According to Amy Heineike, the Director of Mathematics at Quid, there’s nothing like having a fresh dataset in R and knowing how to use it. “You can add a few lines of code and discover all kinds of interesting information,” Heineike says. “One question leads to another, you get into a flow, and you can have an amazing exploration.”
Heineike started working with data several years ago at a consultancy in London, where “playing around” with data shed light on the impact of social networks on government policies. Part of her job was figuring out what types of data to use in order to find solutions to crucial problems, from public transportation to obesity. Her day-to-day work at Quid entails working with new data sets, prototyping analytics, and collaborating with an engineering team to improve data analysis and bring products into production.
At the Strata Santa Clara, she spoke with me about the importance of imagination in data science, using visualizations as a tool, and how data teams can work better together.
Can you talk a bit about how the team at Quid uses maps and visualizations to explore data?
Amy Heineike: Because we are living so much of our lives online, more and more of our collective conversations are happening through blog posts, social media, news articles, web pages, or government filings which end up online. This includes lots of really messy, unstructured, interesting, rich material.
A lot of the tools that are commonly available to systematically evaluate content online makes the process painful and difficult. Our challenge is to make visual maps of the data that you would otherwise have to consume by reading every single piece of it. Our maps aren’t geographic or spatial, they’re topical. It’s not latitude and longitude that you point to on the maps, it’s an idea.
It’s well-known that math is a crucial competence in the data science field. What other attributes do you think data scientists need to be effective?
Amy Heineike: I think it’s important that people in this kind of role care a lot about what they are building. They should have the imagination to think about the person who might use what they are building and what they might want to achieve.
In that sense, data scientists are a bit like product managers. Product managers figure out what features should go into a website or software tool. Data science is similar to that, but when you’re thinking analytically, the question is, “Can I really get data that can build this?” and “Does the data support whatever it is I want to build?” Being able to see how things fit together is really important.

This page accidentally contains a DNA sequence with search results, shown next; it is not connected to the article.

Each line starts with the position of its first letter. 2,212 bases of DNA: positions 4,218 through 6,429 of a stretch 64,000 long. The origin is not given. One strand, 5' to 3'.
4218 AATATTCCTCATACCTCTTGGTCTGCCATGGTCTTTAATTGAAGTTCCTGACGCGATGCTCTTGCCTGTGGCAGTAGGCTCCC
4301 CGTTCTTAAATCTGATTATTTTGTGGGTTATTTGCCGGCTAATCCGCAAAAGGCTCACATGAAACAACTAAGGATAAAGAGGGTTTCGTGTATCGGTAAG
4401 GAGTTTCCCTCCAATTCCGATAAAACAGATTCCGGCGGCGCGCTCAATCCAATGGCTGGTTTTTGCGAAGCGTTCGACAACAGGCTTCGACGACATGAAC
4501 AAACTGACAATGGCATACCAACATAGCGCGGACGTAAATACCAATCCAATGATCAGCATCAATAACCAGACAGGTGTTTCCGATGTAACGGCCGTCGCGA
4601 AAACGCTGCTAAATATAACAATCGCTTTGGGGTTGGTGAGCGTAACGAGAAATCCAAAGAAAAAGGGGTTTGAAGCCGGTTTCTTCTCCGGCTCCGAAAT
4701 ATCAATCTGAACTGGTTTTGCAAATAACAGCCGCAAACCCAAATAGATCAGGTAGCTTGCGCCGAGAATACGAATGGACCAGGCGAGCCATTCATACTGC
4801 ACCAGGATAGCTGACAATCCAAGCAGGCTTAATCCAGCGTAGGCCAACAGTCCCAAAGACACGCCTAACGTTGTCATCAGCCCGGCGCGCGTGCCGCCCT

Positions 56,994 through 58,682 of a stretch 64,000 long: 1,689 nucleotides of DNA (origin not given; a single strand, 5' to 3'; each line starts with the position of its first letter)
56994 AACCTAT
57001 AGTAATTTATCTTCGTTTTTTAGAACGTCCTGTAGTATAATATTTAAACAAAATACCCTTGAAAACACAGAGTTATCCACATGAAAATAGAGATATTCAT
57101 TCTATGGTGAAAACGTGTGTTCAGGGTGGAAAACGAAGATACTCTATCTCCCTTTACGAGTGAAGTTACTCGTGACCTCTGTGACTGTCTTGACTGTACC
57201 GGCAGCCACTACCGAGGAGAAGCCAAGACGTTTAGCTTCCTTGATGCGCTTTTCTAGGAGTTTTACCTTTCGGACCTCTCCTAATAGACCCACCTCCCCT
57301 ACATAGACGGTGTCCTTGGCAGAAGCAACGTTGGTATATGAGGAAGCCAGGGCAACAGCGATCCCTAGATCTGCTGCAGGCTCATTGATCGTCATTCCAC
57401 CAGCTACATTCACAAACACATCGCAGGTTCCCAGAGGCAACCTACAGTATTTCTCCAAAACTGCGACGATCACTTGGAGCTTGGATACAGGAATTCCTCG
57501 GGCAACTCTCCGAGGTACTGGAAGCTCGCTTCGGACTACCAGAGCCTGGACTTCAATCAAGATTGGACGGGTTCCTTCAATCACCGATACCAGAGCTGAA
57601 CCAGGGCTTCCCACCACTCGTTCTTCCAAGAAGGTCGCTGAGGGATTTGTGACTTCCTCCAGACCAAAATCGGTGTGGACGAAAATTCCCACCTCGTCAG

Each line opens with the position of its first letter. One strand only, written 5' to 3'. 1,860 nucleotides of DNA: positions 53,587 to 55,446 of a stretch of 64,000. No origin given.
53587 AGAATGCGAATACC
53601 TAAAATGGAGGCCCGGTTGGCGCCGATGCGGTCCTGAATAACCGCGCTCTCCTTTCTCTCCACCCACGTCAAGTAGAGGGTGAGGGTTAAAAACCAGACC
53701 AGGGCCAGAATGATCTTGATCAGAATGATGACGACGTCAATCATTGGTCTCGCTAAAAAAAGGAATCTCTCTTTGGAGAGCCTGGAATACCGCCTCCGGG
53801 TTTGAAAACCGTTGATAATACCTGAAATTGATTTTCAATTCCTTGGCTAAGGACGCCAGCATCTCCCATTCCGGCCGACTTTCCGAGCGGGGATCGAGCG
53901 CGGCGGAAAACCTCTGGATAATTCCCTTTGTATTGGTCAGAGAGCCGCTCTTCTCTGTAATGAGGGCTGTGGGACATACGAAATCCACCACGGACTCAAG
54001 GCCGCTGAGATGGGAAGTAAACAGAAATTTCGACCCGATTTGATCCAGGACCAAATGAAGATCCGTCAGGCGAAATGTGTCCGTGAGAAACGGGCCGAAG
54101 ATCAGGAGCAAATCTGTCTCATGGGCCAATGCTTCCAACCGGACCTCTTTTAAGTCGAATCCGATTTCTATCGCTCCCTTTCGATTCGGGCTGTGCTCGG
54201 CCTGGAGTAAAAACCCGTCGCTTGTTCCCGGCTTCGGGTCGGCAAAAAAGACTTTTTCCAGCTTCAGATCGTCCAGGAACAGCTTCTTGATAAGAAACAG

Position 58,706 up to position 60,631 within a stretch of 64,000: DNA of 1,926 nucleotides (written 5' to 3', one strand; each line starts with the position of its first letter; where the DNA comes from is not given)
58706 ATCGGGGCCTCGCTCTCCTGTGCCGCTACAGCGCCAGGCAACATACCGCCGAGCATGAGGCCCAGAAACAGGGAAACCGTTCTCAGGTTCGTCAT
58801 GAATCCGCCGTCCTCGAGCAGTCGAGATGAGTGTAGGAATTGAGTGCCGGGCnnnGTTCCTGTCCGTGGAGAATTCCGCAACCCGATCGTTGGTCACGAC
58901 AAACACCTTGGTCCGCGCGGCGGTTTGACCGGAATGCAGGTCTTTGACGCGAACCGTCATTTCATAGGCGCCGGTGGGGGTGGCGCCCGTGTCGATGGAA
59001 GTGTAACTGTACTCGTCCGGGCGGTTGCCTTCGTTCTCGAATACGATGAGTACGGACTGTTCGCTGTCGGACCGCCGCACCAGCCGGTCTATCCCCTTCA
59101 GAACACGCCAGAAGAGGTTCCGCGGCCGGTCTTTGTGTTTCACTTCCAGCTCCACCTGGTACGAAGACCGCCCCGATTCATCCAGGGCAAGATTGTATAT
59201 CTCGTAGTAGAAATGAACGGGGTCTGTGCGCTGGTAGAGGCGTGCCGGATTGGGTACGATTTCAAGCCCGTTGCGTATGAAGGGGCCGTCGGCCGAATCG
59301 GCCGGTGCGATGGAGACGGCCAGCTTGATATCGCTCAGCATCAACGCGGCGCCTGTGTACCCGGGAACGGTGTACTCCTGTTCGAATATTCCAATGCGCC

It’s also the case that data is almost inevitably messy and hard to work with. And so learning how to look at data and understand the shape of it is important. Are there weird artifacts in the data? Or issues that you need to clean up? Are there strange things in the data that actually turn out to be the most interesting things?
I think the real magic comes from being able to realize that a product that you want to make, something that you want to build, could actually be made from either data that you have lying around, or data that you can fetch.
What tools do you use?
Amy Heineike: At Quid, we built a whole stack that starts off by pulling in big data sets that are going to be really important for answering big questions. The news, information about start up companies, basically anything we can grab from online and process. So we have a platform for sucking that in, and that’s using several different tools and making use of different APIs.
We then have a platform for storing this data and indexing it, so we make use of a lot of elastic search at this point internally, to be able to access all the data.
Then we have the analytics engine and visualizations tools. There are actually a lot of bits to that. We use Python extensively and we’ve been playing around with a couple of different technologies on the visualization side. I used to use R extensively, but not so much anymore, which makes me sad because it’s fun!
What capabilities are missing from the tools that you use? Are there instances where the tools that are available to you fall short of what you need them to do?
Amy Heineike: Even with tools that are relatively straightforward like R and Python, there is a pretty steep learning curve before you arrive at what’s possible. What this means is that you could specialize in using the tools, but don’t have much time to spend with the people who are using what you built. Or you spend a lot of time with people who are using what you built, and you don’t have enough time to master the tools. So, I think that’s one challenge.
At Quid, one of the reasons we like the idea of mapping and putting data in a format where people can come and explore it is that the they don’t have to touch Python, they don’t have to worry about where the data came from, and they don’t have to clean it up. People are able to just participate and to ask a lot of questions.
This interview was edited and condensed.
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